A raid of the home turned up two 50-foot chains in his bedroom, coverings on the windows and the devices in the basement. When he came to Phoenix on May 22, 2014, for the supposed auction, he brought eight u-bolt locks he'd had specially welded to fit the slaves' ankles and wrists for the road trip back to Montana.
* Charles William Bunnell, III of California was sentenced on August 6 to nine years in prison and five years' probation.
Bunnell told the undercover agent or agents that he would keep his slave "hooded and gagged all day long" in a "soundproof box." He obtained a dose of the drug Scopolamine, intending to sedate the slave for the drive to California. But he also made a deal with FBI agents posing as auctioneers: He'd borrow the $30,000 to pay for his slave, then repay the loan by using his hypnotherapy training and Scopolamine to kidnap other slaves that the auctioneers could sell.
He drove to Arizona in early January 2014 and checked into a hotel with a bag containing zip-ties, handcuffs, ropes, and clothing he intended to force the victim to wear. Before his arrest, Bunnell said he'd previously housed slaves in a facility he owned in Nevada.
"We'd tell them, 'This is not fantasy, these are humans. If you have any problems with that, get out now." — Kurt Remus, FBI.
"I stated that my usual method of 'training' slaves was to insert a speculum into their vagina and convince them that a device had been placed inside of them that would explode if they attempted to leave the facility," Bunnell stated in his plea agreement.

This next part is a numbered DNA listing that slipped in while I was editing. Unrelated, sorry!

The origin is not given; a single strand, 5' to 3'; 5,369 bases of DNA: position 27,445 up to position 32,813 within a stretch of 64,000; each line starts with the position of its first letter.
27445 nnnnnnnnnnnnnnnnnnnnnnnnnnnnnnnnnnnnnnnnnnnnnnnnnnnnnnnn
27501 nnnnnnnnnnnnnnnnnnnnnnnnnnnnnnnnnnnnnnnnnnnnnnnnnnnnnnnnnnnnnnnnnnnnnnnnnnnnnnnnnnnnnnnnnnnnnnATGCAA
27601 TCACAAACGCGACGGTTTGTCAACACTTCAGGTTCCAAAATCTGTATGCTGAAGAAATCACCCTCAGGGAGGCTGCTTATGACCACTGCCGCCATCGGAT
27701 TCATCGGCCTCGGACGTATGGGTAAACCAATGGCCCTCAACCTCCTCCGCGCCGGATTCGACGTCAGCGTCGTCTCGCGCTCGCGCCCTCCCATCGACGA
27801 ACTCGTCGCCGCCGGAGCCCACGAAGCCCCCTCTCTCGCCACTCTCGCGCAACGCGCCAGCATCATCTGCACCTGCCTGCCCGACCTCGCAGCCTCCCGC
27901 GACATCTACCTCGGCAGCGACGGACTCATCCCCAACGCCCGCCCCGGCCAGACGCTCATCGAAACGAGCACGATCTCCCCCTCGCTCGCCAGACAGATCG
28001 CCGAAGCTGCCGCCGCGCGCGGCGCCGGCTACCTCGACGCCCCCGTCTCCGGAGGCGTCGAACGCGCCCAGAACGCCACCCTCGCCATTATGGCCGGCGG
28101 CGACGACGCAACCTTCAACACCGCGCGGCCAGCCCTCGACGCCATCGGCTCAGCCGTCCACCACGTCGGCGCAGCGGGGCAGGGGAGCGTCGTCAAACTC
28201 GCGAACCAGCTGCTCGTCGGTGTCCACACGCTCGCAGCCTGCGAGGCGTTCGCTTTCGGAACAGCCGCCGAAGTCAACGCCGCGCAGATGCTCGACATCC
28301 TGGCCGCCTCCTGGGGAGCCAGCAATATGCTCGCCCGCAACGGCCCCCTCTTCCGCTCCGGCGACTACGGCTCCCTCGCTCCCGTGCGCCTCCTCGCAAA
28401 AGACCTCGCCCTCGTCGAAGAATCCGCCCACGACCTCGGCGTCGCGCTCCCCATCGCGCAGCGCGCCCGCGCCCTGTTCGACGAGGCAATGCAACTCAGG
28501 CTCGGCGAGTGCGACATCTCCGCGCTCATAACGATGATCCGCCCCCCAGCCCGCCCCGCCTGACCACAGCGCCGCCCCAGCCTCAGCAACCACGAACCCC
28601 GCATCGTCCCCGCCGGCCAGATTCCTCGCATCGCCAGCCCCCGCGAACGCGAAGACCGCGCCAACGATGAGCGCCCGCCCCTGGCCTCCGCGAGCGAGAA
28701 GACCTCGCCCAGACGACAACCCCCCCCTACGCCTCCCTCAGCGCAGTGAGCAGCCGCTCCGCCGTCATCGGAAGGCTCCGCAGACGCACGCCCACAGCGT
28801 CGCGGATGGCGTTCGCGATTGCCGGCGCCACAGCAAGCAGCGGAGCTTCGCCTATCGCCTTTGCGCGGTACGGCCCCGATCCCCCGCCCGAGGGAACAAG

Remus says the FBI could never substantiate Bunnell's claim.
"We certainly pulled out all the stops to follow this and met with negative results," the agent says, adding that Bunnell was previously convicted of assaulting and kidnapping a prostitute 20 years before in southern California.
* Edward Kandl of Tucson was sentenced on May 4 to five years in prison and five years' probation.
Kandl told an agent he would keep his slave chained up to his "therapeutic bed" at his home. He brought $10,000 to the Valley with him in late 2013 for the auction. After his arrest, agents found chains in his bedroom that Kandl had described, coverings on the windows, and a semi-automatic rifle.
* Edward Stevens of Mesa was sentenced on February 9 to seven years in prison, three years' probation and ordered to forfeit $4,000.
Stevens told the FBI that he planned to use his slave for "domestic servitude and sexual purposes," records state. In addition to other homecoming preparations for the woman, he hired a contractor to install bars on his windows and a special door lock. He'd brought $4,000 in cash stuffed in a jacket pocket.
The extensive preparations for the slaves is one reason that prosecutors ended up with such good evidence in the case — and as Remus acknowledges, the undercover agents told the men they should restrain the slaves they were about to purchase. Despite the precautions taken that Remus explained, did some kind of legal entrapment occur in the case?
Stevens' Phoenix-area attorney, Joseph Duarte, says he can't answer that.
Speaking generally, Duarte laments that a sting could catch people who aren't predators and haven't shown they've been a danger to anyone in the past. He added that his client, Stevens, who's in his 60s, never has been arrested for anything before.